‘I’m happy they’re play­ing’

For­mer pro player J.P. Darche is fine with his kids play­ing foot­ball

Cape Breton Post - - SPORTS - BY DAN RALPH THE CANA­DIAN PRESS

Jean-Philippe Darche knows all about the foot­ball’s con­cus­sion de­bate.

He played pro­fes­sion­ally for nine sea­sons — in­clud­ing the fi­nal eight in the NFL with Seattle and Kansas City. Af­ter re­tir­ing in ‘09, Darche re­turned to school, con­tin­u­ing his stud­ies at the Univer­sity of Kansas school of medicine.

Darche is sched­uled to com­plete a fam­ily medicine res­i­dency in Kansas City this sum­mer with plans to do a sports medicine-only fel­low­ship af­ter­wards. Even with such an ex­ten­sive med­i­cal back­ground, the 41-year-old na­tive of St. Lau­rent, Que., is good with his sons Justin, 14, and Zach, 11, play­ing foot­ball.

“I’ve been asked that many times and have thought about it a lot,’’ he said. “I’ve read up all the ev­i­dence and looked at it and kind of pulled back and asked, ‘Should I let them play?’

“I, with a lot of con­fi­dence, say yes, I’m happy they’re play­ing.’’

The sub­ject of con­cus­sions in foot­ball — and the po­ten­tial dam­age they can cause — has been a hot-but­ton topic in re­cent years. Last March, Jeff Miller, the NFL’s top health and safety of­fi­cer, ac­knowl­edged a link be­tween foot­ball-re­lated head trauma and brain dis­ease.

It marked the first time a se­nior league of­fi­cial con­ceded foot­ball’s con­nec­tion to chronic trau­matic en­cephalopa­thy (CTE). A month later, a U.S. fed­eral judge gave fi­nal ap­proval to a US$1-bil­lion class-ac­tion law­suit set­tle­ment be­tween the NFL and thou­sands of for­mer play­ers.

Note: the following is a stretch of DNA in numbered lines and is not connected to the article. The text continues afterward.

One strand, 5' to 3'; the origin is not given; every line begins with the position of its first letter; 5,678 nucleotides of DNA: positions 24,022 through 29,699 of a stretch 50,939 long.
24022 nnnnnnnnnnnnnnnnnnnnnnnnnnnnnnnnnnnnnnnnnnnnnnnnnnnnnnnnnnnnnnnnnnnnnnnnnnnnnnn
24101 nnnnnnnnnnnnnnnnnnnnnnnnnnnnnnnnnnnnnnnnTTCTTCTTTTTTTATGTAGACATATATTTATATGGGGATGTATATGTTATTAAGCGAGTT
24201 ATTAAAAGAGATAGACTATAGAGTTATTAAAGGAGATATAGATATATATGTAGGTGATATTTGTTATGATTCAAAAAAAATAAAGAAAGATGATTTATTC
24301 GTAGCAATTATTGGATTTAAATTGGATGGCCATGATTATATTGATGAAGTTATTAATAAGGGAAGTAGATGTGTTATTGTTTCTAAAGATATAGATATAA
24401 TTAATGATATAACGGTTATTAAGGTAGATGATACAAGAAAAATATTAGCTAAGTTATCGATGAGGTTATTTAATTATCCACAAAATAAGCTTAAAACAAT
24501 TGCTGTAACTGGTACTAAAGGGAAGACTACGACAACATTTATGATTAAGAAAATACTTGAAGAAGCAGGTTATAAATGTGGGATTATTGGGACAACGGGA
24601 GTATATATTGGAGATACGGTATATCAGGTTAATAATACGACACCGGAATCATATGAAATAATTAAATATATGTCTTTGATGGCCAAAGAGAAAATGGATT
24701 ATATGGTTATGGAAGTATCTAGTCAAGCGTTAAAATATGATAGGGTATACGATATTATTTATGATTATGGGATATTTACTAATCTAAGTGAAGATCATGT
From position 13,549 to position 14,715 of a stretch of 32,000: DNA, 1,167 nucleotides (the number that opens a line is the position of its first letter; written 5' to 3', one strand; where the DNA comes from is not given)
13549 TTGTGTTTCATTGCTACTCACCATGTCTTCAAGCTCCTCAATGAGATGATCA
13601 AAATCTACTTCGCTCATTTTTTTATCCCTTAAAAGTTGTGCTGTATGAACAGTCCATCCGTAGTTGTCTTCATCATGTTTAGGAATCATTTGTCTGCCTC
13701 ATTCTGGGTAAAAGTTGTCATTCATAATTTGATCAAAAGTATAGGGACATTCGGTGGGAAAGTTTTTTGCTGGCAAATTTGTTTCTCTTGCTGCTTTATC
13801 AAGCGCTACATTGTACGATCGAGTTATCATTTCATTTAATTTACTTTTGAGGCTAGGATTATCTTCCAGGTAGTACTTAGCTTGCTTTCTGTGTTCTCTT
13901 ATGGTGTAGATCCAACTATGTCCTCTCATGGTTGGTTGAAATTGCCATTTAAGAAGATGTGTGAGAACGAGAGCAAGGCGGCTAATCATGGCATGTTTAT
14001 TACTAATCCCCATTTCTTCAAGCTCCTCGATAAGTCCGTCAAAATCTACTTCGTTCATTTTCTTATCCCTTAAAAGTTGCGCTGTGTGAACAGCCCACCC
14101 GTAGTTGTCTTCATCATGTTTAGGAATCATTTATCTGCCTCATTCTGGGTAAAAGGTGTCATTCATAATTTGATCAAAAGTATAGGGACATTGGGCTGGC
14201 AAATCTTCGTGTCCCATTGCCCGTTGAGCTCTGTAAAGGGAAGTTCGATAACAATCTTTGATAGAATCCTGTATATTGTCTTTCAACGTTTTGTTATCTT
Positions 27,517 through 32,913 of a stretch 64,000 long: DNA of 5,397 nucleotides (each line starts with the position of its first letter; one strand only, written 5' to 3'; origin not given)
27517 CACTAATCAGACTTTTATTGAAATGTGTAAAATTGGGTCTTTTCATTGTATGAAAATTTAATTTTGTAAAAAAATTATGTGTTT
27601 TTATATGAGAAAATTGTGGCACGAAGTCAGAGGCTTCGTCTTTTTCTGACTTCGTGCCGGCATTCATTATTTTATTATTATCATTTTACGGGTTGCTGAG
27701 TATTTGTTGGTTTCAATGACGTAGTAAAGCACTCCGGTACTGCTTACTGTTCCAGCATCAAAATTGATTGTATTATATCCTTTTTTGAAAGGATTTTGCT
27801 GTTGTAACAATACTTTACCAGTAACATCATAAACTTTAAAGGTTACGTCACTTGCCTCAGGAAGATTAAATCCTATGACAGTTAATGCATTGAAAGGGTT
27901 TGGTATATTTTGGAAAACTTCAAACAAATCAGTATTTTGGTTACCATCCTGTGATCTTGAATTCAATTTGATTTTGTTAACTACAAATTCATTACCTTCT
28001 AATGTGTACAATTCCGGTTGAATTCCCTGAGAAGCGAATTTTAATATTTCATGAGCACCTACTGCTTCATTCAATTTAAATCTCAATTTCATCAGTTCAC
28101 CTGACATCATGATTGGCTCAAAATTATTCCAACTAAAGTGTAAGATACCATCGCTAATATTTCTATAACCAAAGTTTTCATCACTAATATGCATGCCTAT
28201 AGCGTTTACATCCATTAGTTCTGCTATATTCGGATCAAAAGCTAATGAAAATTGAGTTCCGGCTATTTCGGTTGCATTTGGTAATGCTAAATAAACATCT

Darche played foot­ball at McGill, grad­u­at­ing in 1998 with a science de­gree in phys­i­ol­ogy. He put his med­i­cal-school as­pi­ra­tions on hold in ‘99 af­ter be­ing drafted by the CFL’s Toronto Arg­onauts as a long-snap­per.

Darche joined the NFL’s Seattle Sea­hawks in 2000 be­fore head­ing to the Kansas City Chiefs in 2007. Af­ter spend­ing most of the ‘08 cam­paign on in­jured re­serve, Darche re­tired and re­sumed his stud­ies full­time.

Darche earned his med­i­cal de­gree in 2014, one of only three in his class to grad­u­ate with a per­fect 4.0 grade-point av­er­age.

Darche ad­mits he suf­fered “a few’’ con­cus­sions play­ing foot­ball but said the in­for­ma­tion that ex­ists now re­gard­ing head trauma wasn’t read­ily avail­able dur­ing his ear­lier years in the game.

“When I was play­ing in high school and col­lege, back then they didn’t call them con­cus­sions,’’ he said. “But they would now.

“A lot has changed . . . the aware­ness is much higher. There are more rules (aimed at try­ing) to pre­vent them, the NFL has grass­roots pro­grams where they give talks to coaches in every foot­ball league in the coun­try to ba­si­cally ex­plain what it is.’’

A big rea­son why Darche has al­lowed his kids to play youth foot­ball is he’s their coach.

“We barely do any hit­ting in prac­tice and I teach them the right way to block, tackle and all that stuff,’’ he said. “So that’s part of why I’m com­fort­able let­ting them play.

“I’ve no­ticed in the last eight, nine years since I’ve coached kids that of­fi­cials and even coaches are much much more aware (about con­cus­sions) then they were.’’

Darche’s old­est son is now play­ing for his high school team but he’ll coach his youngest this sea­son.

AP PHOTO

In this file photo, Seattle Sea­hawks’ Jean-Philippe Darche, of Canada, snaps the ball to Tom Rouen (16) as they warm up prior to the Su­per Bowl XL foot­ball game against the Pitts­burgh Steel­ers, Sun­day, Feb. 5, 2006, in Detroit.

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